It is nothing more than an attempt to first legitimize and then institutionalize actions that are equivalent to those perpetrated by the managers of such places as Waste Management, Enron, WorldCom, HealthSouth and others, all of whom prepared fictitious financial statements. After all, weren’t they just trying to compete in the capital markets by providing financial statements that made them look better than they were?
Sure, these managers often did more than mess with options, but in concept it’s all the same game. Financial statements are either truthful, unbiased representations or they’re not. If options expense is omitted, they aren’t.
Furthermore, this move will not even work. Sophisticated financial statement users aren’t duped by reported earnings that are inflated by leaving out a real expense any more than the parents of a misguided second grader believe a report card scrawled in pencil on a page from a Big Chief tablet. No law could ever force analysts to make decisions using published earnings numbers or keep them from using other information if they wish.
In contrast to the fabricated collateral damage asserted by the opponents of expensing, real damage comes from lost confidence and credibility. Capital markets must have an unrestricted flow of accurate information to be both efficient and fair. Keeping options expense off income statements is a huge step in the wrong direction.
Yet that is exactly what many managers want. Consider this earnest statement published on the Web site for Cisco, attributed to Laura Ipsen, the company’s vice president for worldwide government affairs: “Policies to expense stock options would have a very negative effect on a company’s ability to compete internationally, and we have spent a great amount of energy on this issue in 2003 and will continue to do so in 2004.”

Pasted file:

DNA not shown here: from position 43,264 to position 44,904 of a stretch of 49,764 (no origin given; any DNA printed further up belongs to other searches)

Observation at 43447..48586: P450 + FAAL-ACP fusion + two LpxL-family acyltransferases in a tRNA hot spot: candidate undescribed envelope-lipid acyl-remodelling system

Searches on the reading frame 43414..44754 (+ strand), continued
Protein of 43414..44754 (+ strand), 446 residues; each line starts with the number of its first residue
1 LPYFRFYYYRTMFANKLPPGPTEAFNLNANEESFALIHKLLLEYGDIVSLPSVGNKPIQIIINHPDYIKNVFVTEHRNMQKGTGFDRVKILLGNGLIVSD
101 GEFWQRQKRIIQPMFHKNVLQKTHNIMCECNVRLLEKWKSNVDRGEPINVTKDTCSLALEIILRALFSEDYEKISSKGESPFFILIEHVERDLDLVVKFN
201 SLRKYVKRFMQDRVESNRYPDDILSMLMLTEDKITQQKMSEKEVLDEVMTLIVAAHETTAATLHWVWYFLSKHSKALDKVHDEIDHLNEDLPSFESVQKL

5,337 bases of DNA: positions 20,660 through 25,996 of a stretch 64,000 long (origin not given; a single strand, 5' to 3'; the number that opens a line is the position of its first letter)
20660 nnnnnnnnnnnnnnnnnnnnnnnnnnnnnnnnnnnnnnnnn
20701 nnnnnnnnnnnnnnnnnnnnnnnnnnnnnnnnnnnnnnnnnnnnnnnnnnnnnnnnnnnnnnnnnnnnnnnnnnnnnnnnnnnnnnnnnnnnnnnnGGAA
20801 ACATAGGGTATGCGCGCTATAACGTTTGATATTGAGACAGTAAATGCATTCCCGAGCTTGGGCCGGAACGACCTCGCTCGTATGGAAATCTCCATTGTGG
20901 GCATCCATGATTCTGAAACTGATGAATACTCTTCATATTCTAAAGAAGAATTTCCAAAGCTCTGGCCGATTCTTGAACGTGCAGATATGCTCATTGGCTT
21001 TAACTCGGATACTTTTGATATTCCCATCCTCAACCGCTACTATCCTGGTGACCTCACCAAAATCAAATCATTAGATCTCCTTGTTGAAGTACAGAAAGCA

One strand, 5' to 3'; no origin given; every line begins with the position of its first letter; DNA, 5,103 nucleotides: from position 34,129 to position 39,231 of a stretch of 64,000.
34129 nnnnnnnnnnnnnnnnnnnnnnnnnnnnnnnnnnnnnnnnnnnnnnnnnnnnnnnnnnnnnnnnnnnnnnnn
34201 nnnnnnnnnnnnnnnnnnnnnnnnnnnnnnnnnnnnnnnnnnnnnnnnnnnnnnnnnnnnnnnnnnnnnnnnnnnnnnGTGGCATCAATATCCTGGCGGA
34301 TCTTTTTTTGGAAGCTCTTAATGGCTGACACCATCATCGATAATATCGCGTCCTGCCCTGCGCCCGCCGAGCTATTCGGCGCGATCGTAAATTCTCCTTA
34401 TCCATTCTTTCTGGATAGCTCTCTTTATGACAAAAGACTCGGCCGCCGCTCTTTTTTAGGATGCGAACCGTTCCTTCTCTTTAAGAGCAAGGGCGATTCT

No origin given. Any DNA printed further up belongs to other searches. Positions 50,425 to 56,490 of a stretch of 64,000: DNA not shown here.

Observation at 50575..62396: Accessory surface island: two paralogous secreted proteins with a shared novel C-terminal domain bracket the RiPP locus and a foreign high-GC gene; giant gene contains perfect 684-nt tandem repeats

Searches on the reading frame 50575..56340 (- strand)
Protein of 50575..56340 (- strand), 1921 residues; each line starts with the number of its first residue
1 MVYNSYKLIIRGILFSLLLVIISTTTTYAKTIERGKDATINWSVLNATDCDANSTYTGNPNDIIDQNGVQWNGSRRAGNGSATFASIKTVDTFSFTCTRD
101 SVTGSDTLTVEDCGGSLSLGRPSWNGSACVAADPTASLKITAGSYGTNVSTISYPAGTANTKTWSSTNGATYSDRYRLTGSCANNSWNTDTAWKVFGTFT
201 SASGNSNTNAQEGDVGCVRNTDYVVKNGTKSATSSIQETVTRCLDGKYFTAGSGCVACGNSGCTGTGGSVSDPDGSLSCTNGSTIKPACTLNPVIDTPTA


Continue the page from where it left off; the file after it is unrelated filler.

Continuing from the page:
Clearly, the Options Vampire has taken over control of Ipsen’s brain — or the brains of those above her who have told her what to say.
Here’s how we respond: The income statement is only a picture of what happened in the reporting period, nothing more, nothing less. It is not what actually happened but only a description of what happened. And a highly incomplete one, at that, such that no investors worth their salt actually believe all that it says or doesn’t say.
Take options, for example. Cisco reported net earnings per share of $0.25 for fiscal 2002, but a footnote shows that it would have been only $0.05 if options had been recognized. Will analysts all at once start to believe that earnings were really $0.25 if Congress passes a law? More utter nonsense.